With all this in mind, 1 Corinthians 7:1-5 speak of the importance of sex in marriage. Sex is supposed to be exclusive & monogamous and teach us humility (as each spouse "owns" the other). And since spouses are not to "deprive" one another, sex in marriage should be free and frequent!

But are there times when spouses should abstain from sexual intimacy? Yes. Perhaps times of emotional stress & overload, physical injury or illness, travel schedules, or the immediate time after pregnancy are all viable times. But in 1 Corinthians 7:5, there are clear guidelines to adhere to:
  • Both spouses agree to it. This should be a harmonious decision. Abstaining because of conflict, selfishness, or manipulation is sin.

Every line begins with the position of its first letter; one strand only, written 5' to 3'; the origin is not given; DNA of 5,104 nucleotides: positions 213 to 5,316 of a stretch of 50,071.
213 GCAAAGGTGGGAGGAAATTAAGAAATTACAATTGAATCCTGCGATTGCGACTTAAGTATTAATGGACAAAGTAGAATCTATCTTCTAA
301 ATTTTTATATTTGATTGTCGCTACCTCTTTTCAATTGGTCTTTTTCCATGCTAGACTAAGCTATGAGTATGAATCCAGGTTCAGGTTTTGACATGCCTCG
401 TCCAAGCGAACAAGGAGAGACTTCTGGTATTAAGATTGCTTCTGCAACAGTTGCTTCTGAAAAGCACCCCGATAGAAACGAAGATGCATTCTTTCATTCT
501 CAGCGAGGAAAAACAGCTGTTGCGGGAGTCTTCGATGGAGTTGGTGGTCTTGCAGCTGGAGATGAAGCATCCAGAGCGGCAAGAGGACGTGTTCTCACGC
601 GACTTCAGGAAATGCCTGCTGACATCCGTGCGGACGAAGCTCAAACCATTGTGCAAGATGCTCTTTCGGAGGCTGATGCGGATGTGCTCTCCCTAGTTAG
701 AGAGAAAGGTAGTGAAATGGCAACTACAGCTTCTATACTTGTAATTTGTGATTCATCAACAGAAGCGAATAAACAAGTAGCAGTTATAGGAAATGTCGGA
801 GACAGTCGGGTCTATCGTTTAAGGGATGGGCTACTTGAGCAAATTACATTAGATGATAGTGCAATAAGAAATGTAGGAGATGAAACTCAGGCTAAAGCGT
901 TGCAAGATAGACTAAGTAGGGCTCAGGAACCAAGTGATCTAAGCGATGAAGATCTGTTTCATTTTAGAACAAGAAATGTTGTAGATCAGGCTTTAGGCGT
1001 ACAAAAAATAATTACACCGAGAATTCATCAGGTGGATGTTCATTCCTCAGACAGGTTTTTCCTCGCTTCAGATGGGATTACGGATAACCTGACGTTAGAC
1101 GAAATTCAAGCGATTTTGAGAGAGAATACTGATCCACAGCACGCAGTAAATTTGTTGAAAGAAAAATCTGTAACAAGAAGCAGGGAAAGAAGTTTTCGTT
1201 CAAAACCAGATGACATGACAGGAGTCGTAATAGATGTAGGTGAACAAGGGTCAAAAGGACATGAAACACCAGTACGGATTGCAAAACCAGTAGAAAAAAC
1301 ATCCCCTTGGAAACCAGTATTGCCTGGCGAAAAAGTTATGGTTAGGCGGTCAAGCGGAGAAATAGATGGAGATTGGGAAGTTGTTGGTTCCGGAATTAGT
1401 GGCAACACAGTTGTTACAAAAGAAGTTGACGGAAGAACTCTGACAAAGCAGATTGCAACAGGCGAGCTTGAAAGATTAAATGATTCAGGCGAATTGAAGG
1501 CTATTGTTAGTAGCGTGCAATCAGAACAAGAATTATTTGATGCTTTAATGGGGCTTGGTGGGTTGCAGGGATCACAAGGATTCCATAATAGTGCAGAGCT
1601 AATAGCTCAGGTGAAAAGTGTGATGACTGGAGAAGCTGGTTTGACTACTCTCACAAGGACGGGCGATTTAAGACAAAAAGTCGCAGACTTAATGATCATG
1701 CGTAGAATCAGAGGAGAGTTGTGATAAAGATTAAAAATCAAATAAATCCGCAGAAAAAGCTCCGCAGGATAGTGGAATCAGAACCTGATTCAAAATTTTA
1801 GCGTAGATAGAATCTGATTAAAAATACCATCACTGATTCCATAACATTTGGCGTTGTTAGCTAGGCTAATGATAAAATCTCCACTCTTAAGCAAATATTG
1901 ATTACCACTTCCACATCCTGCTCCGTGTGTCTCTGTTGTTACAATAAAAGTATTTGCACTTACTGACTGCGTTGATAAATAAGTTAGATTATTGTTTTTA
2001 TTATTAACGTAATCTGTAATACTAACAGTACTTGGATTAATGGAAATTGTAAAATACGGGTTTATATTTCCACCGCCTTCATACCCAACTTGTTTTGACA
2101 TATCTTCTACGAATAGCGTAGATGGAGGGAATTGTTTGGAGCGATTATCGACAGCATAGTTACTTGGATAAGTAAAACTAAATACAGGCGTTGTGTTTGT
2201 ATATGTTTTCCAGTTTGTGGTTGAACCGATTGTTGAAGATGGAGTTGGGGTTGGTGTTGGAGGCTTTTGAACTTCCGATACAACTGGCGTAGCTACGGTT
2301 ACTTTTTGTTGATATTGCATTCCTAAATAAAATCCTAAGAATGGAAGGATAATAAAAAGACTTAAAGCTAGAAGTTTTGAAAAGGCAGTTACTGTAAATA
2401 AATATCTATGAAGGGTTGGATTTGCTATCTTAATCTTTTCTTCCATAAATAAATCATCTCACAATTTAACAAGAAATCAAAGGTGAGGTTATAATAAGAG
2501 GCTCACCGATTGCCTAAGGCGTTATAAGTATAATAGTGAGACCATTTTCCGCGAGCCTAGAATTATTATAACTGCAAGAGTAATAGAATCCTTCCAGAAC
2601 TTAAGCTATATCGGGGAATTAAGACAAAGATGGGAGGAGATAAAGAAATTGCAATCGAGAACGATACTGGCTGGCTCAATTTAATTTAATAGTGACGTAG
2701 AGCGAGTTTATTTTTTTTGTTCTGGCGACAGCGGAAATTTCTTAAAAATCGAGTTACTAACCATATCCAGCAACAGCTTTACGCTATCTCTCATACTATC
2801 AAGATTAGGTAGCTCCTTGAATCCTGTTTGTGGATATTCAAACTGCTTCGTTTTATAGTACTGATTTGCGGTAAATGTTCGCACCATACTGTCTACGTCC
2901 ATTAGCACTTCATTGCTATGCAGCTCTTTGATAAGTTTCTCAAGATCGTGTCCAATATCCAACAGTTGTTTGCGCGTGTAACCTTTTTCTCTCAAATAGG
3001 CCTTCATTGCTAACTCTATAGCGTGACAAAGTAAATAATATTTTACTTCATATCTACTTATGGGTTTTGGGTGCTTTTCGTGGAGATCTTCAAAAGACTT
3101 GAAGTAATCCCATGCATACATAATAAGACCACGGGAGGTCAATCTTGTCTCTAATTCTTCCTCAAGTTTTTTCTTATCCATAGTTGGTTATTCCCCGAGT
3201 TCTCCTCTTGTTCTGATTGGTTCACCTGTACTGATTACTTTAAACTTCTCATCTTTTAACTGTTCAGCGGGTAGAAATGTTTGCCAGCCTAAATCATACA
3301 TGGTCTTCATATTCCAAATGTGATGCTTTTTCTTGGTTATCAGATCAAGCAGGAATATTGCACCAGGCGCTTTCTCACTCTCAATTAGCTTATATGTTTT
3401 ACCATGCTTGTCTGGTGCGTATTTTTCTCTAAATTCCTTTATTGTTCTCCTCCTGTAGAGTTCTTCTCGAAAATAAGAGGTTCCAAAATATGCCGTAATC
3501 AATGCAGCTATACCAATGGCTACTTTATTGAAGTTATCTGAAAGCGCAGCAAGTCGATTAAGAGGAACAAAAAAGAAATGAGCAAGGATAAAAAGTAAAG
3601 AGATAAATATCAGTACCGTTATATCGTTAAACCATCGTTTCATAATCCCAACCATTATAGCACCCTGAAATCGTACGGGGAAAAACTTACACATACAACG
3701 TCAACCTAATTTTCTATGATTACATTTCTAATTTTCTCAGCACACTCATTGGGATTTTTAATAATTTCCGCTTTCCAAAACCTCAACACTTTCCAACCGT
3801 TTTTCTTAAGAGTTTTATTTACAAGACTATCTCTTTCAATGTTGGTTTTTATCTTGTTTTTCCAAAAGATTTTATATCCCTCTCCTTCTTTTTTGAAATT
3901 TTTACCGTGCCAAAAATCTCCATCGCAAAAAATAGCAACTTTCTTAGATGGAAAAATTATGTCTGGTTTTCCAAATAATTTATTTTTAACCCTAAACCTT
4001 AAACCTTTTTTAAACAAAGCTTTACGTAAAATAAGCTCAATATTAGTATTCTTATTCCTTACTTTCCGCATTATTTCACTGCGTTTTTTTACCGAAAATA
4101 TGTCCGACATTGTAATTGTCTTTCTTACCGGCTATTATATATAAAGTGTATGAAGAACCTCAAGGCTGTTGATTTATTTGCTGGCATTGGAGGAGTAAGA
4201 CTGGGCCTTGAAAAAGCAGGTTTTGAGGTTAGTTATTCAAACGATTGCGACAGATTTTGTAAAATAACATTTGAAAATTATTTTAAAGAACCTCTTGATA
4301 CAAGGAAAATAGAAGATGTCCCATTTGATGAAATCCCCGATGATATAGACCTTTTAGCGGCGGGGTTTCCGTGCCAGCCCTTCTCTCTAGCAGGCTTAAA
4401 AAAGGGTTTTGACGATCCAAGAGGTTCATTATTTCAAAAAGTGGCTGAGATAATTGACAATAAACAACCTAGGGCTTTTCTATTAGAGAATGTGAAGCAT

• It should be for a limited time. Don't leave it open-ended, make a plan for how long it will last.
  • Devote to prayer during the time of abstaining. Like fasting from anything else, the time needs to be used for spiritual growth, seeking direction & wisdom, combating selfishness, and learning to more fully to depend on God and united with Him.
  • Come together again. Plan the reunion! Celebrate your love & growth!
There is also a caution at the end of verse 5. If the practice of sexual intimacy or the abstaining from sexual intimacy is happening with the wrong motivation, it leaves a door open to Satan to tear the marriage down through things like anger, bitterness, and adultery (any sexual gratification outside of your spouse).

Marriage is God's only plan for people to have "good sex." Hebrews 13:4 says "Let marriage be held in honor among all, and let the marriage bed be undefiled."

Monday, February 01, 2010

Biblical Marriage